By Pimuk Rakkanam
The United States will stage annual, large-scale military drills in Thailand at the end of February, the two allied nations announced Friday, with more than 10,000 troops from 30 countries slated to participate.
As part of the maneuvers, the U.S. and Thai navies will salvage a U.S.-made Thai navy ship that sank in the Gulf of Thailand in December 2022, leaving 34 crewmen dead or unaccounted for.
“The objective of the exercise for 2024 is to enhance the relations of all participating nations, to enhance the forces’ capability and interoperability in conducting missions under the joint-combined environment and adapt to various kinds of threats and crises,” said Gen. Thitichai Tiantong, the Royal Thai Armed Forces’ chief of joint staff.
The Cobra Gold war games will be held Feb. 27 to March 10. They will be the 43rd iteration of the world’s longest-running international military training program and one of the Indo-Pacific region’s largest combined military exercises.
Troops from the seven main participants – the U.S., Thailand, Malaysia, Singapore, Indonesia, South Korea and Japan – will join combat rehearsals that will include amphibious landings, strategic parachute jumps, ground and air live-fire and cyber warfare.
China will not take part in combat drills but will join civic action missions with India.
Light salvage operation
Thailand and the United States will also work together on the light salvage of the HTMS Sukhothai, which capsized and sank off Prachuap Khiri Khan province in stormy seas, officials from the two host countries said Friday.
Twenty-nine crewmen died while five remain undiscovered, according to the Royal Thai Navy.
“This salvage, which will be executed as part of Cobra Gold 2024, will hopefully bring some comfort and closure to the families of all the brave sailors and marines who were lost,” U.S. ambassador Robert F. Godec, told a joint news conference at a Thai military headquarters on Friday.
The chief of Royal Thai Navy, meanwhile, denied local reports that the U.S. had forced it to give up a contract with a Chinese-linked company to fully salvage the corvette from the 50 meters-deep seafloor.
“The U.S. Navy’s offer came properly and it has nothing to do with any Chinese company,” commander of the Royal Thai Fleet, Adm. Chatchai Tongsaard, said at the same conference.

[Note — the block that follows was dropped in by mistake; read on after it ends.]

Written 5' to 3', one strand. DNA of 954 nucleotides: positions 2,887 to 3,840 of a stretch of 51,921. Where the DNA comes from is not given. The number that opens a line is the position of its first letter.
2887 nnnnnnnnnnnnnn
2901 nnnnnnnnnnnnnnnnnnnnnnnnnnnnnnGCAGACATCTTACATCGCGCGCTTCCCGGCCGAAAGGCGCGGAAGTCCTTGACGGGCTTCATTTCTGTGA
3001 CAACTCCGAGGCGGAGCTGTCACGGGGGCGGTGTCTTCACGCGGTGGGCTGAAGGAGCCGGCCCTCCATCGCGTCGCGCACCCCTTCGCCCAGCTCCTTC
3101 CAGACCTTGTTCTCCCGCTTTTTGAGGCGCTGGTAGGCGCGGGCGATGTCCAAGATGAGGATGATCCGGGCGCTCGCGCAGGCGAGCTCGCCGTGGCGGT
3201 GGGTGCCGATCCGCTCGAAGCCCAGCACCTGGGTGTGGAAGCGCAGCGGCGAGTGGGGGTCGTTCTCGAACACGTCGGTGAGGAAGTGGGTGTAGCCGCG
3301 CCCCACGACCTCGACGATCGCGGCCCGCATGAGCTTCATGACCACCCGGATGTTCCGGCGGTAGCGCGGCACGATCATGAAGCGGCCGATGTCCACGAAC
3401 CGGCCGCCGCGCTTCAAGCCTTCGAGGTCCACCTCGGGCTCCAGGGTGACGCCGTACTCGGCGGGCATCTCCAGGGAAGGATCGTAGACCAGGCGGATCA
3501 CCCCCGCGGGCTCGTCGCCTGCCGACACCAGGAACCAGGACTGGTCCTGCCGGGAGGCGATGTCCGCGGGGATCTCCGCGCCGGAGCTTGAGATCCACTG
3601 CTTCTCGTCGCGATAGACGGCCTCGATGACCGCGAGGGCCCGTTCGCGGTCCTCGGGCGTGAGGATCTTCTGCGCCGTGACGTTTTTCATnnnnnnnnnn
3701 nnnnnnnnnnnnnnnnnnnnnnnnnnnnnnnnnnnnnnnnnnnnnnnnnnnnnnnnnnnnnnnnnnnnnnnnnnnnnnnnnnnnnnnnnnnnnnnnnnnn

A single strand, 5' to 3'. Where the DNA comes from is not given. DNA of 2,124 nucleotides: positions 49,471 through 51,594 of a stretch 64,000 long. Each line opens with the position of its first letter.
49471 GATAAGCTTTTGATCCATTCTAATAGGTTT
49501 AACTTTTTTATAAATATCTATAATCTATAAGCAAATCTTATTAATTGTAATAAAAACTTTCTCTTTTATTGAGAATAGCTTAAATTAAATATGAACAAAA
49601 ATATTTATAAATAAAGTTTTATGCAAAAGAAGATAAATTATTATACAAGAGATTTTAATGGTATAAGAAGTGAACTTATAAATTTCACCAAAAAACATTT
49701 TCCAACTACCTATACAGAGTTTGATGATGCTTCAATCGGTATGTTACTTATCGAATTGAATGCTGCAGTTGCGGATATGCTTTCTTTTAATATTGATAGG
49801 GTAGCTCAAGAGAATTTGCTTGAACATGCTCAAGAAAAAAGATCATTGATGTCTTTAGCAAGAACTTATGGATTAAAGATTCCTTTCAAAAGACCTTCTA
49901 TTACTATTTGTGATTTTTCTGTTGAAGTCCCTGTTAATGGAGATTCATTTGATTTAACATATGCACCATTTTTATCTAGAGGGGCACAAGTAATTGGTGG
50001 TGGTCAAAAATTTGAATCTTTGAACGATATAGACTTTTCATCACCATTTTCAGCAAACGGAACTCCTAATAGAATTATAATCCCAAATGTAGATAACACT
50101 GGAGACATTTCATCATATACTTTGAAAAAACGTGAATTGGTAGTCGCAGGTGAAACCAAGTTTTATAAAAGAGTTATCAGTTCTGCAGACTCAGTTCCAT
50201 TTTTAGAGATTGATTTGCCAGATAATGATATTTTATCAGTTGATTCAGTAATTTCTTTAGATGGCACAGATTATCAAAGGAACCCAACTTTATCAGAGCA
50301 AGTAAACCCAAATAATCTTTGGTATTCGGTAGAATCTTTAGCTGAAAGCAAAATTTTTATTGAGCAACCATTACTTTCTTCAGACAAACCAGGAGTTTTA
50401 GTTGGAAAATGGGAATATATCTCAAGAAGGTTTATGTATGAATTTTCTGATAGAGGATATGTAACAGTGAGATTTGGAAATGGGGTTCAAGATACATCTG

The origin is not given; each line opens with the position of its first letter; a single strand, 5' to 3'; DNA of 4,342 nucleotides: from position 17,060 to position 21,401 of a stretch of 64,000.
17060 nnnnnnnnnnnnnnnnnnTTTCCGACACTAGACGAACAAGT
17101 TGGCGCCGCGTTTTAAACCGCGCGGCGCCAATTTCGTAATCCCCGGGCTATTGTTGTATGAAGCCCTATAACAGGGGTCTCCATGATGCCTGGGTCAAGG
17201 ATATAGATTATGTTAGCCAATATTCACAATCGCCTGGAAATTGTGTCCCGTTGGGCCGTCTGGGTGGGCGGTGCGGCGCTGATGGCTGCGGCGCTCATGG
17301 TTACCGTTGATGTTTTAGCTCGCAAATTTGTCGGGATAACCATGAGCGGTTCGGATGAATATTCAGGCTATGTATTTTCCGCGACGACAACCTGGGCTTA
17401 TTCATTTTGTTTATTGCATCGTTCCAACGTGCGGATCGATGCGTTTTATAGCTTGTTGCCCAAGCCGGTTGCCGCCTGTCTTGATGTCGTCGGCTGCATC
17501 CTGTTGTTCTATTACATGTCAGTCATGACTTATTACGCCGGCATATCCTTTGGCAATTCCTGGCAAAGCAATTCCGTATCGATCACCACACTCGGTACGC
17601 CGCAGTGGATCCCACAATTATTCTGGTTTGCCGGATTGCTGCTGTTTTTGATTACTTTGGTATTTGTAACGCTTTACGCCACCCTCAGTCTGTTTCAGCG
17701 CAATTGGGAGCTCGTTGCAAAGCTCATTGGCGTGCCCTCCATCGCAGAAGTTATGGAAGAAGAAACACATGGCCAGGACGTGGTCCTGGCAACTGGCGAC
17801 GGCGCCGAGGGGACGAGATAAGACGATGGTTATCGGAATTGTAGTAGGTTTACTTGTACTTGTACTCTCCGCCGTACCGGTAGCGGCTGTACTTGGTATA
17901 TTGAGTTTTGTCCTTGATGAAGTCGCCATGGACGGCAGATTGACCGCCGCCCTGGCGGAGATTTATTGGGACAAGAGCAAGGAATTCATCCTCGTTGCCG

He added that the delay was due to the Thai Navy miscalculating its ability to perform the salvage on its own.
The light salvage operation will include a search for the deceased, a damage survey, the retrieval of undamaged components and the destruction of damaged weapons. The ship is likely to be discarded, he said.
Amphibious landing rehearsals
Premiered in 1982, this year’s Cobra Gold exercise will feature greater arrays of sophisticated military hardware as it follows its format of a two-year cycle.
The U.S. will not deploy any carrier strike groups, according to Col. Kurt Leffler, the Chief of Joint U.S. Military Advisory Group said. The focus instead will be on the amphibious landing rehearsals, he said.
U.S. envoy Godec stressed the importance of the Indo-Pacific region, where up to 60% of the world’s maritime trade transits
“Cobra Gold maintains our shared readiness to secure the global commons, which is particularly relevant with piracy on the rise in key shipping routes around the world,” he said.
“Protecting Indo-Pacific maritime trade routes ensures the free flow of goods and services, which keeps transportation costs low, enabling Thai and American businesses to thrive and prosper and benefiting consumers through lower prices.”
The war games were scaled down in 2020 as the COVID-19 pandemic wreaked havoc across the globe that year.
Myanmar, where the military junta staged a coup against a civilian government in 2021, was not invited to observe the drills in 2022 due to limited seats, according to the Thai military. It was unclear whether it took part in Cobra Gold 2021, which was partly held virtually.